Quintus Coredius Gallus Gargilius Antiquus

Marcus Paccius Silvanus Quintus Coredius Gallus Gargilius Antiquus (also known as Quintus Coredius Gallus Gargilius Antiquus) was a Roman senator of the 2nd century AD. He was suffect consul in the nundinium of May to June 119 as the colleague of Quintus Vibius Gallus. Gargilius Antiquus is primarily known through inscriptions.

Gargilius Antiquus probably had his origins in North Africa. The praenomen of his father (Publius) and his tribe (Quirina) are known from inscriptions. The element "Marcus Paccius" points to a testimonial adoption by an otherwise unknown Paccius; Juvenal (12.99) mentions a rich but childless Paccius, who was pursued by legacy hunters. Gargilius Antiquus was the governor of Arabia Petraea from 116 to 119; in the latter year he was appointed suffect consul. He is attested as present in Rome on 15 October 134, when he was one of the witnesses for the Senatus consultum nundinus slatus Berguensis; later that year he returned to the East to serve as proconsular governor of Asia in 134/135.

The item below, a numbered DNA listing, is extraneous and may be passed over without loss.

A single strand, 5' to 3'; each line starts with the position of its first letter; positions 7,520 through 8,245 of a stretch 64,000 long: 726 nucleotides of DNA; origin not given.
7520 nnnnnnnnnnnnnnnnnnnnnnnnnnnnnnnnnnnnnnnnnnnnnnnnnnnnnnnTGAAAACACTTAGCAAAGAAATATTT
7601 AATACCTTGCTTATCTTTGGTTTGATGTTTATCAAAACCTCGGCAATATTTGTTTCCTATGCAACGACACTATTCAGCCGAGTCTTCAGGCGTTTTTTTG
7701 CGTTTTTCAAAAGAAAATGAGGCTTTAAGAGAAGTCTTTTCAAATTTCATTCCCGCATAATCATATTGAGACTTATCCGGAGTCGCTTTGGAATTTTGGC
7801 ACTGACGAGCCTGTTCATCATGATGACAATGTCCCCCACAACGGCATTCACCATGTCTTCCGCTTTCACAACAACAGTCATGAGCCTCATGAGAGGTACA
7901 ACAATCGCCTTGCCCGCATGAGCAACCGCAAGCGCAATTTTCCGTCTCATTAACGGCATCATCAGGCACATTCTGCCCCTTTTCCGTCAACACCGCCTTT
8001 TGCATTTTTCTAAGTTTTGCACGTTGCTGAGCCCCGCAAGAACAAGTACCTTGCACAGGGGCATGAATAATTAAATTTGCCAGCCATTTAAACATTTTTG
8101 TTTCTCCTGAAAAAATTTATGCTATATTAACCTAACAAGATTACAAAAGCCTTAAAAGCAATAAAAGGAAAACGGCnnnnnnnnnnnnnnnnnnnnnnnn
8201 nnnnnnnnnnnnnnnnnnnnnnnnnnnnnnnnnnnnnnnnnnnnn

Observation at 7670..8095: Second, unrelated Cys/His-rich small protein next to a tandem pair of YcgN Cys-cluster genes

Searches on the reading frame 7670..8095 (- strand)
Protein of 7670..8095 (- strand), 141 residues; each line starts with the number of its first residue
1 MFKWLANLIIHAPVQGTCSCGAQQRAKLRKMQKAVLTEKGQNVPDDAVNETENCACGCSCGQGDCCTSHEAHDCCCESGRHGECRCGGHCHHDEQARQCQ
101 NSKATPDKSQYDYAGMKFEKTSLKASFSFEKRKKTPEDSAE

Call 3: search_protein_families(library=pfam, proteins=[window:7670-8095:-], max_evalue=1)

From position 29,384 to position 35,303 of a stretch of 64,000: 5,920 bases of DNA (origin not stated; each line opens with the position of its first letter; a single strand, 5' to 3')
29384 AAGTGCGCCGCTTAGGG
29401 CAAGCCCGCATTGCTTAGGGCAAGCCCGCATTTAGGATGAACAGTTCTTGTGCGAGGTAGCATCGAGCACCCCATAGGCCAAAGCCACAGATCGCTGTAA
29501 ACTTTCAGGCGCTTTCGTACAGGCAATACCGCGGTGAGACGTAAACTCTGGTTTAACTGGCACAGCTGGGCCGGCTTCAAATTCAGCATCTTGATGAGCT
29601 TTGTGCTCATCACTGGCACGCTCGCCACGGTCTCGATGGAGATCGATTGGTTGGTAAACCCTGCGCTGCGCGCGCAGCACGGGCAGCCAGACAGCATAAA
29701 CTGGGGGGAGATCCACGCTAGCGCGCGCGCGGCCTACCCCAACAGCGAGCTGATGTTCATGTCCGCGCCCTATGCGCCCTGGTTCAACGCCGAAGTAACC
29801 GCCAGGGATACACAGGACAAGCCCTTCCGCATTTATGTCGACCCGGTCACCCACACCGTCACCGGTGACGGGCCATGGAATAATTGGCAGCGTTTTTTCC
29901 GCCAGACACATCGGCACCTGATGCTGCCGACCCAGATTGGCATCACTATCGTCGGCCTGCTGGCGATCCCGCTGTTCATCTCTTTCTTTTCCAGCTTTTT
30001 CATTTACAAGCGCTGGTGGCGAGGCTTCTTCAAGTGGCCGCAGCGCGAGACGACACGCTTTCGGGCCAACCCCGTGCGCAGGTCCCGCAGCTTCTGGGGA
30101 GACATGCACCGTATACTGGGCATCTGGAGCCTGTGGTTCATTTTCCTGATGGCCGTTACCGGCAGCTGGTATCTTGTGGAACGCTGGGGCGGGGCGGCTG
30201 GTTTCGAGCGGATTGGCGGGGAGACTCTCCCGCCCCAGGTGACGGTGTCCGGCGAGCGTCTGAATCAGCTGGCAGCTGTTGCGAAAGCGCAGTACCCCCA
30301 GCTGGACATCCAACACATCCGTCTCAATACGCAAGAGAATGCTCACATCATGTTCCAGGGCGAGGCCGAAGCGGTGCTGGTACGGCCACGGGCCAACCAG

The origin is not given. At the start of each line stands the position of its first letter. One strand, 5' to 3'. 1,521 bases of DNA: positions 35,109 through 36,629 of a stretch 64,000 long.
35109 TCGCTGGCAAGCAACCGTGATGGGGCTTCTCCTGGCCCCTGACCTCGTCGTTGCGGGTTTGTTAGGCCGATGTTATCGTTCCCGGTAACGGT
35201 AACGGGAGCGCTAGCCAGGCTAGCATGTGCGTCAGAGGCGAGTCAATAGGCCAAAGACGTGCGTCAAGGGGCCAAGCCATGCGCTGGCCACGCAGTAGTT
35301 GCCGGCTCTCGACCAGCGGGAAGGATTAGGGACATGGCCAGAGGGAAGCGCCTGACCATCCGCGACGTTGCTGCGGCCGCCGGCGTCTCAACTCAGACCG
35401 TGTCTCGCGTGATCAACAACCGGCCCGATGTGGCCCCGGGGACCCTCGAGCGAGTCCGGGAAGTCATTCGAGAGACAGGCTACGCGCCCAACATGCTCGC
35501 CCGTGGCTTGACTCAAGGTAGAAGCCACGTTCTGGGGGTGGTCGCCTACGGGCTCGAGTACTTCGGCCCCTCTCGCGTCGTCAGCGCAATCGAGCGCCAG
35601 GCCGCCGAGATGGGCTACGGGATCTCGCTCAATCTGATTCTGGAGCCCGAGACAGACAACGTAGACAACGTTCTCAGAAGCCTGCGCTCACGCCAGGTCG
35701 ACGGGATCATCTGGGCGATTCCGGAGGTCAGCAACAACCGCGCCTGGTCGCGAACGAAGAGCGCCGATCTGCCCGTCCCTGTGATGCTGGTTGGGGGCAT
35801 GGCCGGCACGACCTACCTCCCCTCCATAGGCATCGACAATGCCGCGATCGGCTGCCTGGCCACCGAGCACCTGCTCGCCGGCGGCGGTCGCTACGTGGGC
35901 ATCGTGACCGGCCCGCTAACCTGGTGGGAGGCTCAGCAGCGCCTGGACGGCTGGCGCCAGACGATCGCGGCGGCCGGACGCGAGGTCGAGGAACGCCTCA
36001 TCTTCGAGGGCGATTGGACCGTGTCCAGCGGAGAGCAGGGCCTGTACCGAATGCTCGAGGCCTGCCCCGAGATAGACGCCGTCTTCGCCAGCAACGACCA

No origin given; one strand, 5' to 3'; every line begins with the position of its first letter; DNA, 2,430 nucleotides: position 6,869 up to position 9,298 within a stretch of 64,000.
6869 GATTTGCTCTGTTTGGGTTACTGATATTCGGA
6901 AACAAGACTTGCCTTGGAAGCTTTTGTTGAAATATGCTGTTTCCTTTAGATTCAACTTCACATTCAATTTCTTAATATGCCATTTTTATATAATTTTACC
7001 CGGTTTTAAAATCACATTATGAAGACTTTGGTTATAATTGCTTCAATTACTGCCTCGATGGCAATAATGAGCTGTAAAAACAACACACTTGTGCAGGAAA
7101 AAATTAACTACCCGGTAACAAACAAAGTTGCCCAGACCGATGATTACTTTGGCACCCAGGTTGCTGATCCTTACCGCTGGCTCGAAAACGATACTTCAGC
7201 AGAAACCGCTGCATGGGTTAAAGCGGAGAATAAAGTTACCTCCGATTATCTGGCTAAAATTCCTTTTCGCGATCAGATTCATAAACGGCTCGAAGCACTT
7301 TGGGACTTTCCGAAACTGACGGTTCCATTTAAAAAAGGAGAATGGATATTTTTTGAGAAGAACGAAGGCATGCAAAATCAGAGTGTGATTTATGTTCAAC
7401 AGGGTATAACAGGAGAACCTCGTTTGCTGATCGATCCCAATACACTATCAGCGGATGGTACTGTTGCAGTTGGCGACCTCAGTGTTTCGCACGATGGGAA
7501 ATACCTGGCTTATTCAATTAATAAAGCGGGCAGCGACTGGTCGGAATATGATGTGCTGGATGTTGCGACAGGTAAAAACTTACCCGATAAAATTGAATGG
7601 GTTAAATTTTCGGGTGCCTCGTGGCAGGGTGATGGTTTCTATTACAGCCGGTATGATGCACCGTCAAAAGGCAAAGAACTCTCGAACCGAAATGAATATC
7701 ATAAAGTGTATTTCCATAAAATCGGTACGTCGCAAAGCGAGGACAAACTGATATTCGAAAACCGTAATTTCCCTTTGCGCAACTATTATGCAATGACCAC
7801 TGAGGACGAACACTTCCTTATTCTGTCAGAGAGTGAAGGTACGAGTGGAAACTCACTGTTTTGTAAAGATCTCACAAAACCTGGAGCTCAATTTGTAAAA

Based on an inscription recovered from Dor in 1948, Gargilius Antiquus was known to have been the governor of a province in the eastern part of the Empire, initially supposed to be Syria, between his consulate and his term governing Asia. In November 2016, an inscription in Greek was recovered off the coast of Dor by Haifa University underwater archaeologists, which attests to the fact that Antiquus was governor of the province of Judea sometime between 120 and 130, prior to the Bar Kokhba revolt.

He is known to have had a son, Lucius Pullaienus Gargilius Antiquus, who was suffect consul around AD 162.


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